Clinton 3

The same consequences are caused by the ascension of Trump. His firebrand tactics have alienated candidacy rivals and depicted himself as an outsider to Washington circles. His criticism of Obama and Clinton, Congress, and the inability of a Republican Congress to get things done with a Democratic president, has been favourably met with the US electorate. He has managed to portray Clinton’s policies as a continuation of Obama’s, and therefore firmly associated Clinton with the Obama administration. Crucially then, Clinton’s support has deteriorated because she has failed to identify with the public as being unconnected to Obama.

It also appears that where there’s a Clinton there’s some form of political controversy. Bill Clinton’s second term was dogged by the Lewinsky scandal and impeachment proceedings. The combination of scandal and a Republican dominated Congress led to his final term being ultimately a confrontational lame-duck presidency. Hillary is threatening to be no different. Since before her announcement she has been plagued by issues regarding security breaches through personal emails while Secretary of State. At her time of her announcement to run for the White House campaign manager John D Podesta assured potential donors that the issue would fade away.[4] Such optimism has been misplaced. At the time of writing – nine months after Podesta’s reassurance – the issue has still yet to be settled causing Clinton embarrassment. This, combined with the House investigation into the Benghazi attack, has meant that Clinton has unwittingly provided ammunition for her rivals.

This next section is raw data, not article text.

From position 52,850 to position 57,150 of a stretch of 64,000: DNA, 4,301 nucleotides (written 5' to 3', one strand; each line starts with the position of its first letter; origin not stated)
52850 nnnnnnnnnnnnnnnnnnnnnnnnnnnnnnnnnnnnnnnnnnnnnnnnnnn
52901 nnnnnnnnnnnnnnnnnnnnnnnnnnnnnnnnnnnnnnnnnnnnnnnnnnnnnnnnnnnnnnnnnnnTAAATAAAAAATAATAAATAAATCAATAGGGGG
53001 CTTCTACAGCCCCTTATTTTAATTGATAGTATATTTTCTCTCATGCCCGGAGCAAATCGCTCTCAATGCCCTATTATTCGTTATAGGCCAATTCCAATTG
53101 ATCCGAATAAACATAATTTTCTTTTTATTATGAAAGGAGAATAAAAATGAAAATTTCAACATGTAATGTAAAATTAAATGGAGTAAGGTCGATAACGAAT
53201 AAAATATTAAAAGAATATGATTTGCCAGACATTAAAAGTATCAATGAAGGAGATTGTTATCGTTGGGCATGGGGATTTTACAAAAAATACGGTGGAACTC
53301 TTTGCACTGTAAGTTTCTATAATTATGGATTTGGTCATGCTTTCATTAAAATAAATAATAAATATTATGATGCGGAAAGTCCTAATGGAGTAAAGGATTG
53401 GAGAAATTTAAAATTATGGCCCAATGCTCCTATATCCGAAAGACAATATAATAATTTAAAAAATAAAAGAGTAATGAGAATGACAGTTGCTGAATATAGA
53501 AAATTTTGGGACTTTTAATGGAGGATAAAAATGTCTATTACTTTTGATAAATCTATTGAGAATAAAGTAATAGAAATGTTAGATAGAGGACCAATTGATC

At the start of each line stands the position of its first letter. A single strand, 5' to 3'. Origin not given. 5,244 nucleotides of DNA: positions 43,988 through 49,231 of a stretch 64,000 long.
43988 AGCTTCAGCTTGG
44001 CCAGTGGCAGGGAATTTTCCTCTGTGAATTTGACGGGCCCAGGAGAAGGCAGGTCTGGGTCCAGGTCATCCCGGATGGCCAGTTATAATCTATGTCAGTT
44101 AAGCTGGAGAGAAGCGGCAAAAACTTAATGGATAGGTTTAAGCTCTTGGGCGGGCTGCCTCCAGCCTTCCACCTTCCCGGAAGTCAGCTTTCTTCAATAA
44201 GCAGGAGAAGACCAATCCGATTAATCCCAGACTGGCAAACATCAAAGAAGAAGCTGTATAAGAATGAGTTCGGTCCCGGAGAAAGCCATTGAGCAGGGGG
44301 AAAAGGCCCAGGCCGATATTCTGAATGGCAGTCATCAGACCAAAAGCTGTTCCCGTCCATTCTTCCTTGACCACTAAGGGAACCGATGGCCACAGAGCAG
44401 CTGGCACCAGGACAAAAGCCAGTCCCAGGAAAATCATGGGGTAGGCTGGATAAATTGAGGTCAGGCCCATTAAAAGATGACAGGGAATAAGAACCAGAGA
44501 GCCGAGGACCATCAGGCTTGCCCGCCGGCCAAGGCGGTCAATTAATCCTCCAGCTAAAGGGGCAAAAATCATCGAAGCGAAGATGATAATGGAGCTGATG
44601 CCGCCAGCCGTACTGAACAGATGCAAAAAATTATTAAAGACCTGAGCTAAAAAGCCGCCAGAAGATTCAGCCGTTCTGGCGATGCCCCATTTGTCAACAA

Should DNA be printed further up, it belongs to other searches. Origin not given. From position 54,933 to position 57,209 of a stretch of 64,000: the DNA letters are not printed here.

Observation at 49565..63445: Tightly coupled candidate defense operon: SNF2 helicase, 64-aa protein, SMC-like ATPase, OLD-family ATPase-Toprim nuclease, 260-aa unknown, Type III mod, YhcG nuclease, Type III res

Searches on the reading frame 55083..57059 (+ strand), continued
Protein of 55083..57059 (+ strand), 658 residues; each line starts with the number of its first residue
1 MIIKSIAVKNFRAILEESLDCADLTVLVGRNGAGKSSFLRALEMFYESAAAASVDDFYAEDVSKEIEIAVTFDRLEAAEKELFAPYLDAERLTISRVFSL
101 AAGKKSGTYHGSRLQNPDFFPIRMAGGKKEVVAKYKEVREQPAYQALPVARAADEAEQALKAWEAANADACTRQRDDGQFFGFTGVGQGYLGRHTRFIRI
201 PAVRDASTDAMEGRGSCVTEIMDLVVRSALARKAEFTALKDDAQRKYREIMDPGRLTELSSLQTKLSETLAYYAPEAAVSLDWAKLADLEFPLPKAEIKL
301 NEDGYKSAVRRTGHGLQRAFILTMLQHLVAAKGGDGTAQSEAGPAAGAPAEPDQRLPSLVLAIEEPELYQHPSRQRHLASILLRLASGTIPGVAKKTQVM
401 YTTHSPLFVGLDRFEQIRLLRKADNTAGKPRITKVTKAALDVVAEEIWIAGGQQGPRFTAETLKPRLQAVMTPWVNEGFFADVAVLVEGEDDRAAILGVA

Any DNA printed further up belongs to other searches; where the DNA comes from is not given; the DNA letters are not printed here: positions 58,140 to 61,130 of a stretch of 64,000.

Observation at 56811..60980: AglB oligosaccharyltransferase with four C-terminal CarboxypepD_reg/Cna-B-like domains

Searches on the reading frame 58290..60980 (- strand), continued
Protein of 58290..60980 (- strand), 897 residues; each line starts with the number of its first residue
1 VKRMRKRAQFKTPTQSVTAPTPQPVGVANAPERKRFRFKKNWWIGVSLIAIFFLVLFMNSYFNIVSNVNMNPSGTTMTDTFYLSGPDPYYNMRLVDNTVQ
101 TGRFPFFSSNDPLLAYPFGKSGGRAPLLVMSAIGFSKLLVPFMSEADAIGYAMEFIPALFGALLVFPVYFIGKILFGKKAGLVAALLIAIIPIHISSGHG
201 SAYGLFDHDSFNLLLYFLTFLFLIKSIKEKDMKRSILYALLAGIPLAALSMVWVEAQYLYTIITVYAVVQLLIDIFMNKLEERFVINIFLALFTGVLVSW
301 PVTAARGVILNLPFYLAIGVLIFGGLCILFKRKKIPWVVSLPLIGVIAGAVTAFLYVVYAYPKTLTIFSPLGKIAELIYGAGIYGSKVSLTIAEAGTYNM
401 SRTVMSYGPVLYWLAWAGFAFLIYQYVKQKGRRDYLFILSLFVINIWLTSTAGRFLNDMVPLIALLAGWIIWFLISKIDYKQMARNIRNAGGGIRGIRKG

Clinton 1

What next for Hillary? In all likelihood she will claim the first victory in the race for the Democratic candidacy at the Iowa Caucus on February 1st. However the winning margin will not be in the region of the 30% lead that she had in November. In stark contrast to that advantage the latest poll by CNN suggests that Sanders has an 8% lead among Iowan Democrats.[5] A small victory for Clinton will not be enough to give her campaign momentum, but may be enough to burst the Sanders bubble. She is unlikely to win the New Hampshire primary eight days later where Sanders has a strong advantage. By then the additional emails from the State Department should also have been released for scrutiny which could further harm her campaign; until the legality of her actions is finalised it is impossible to tell.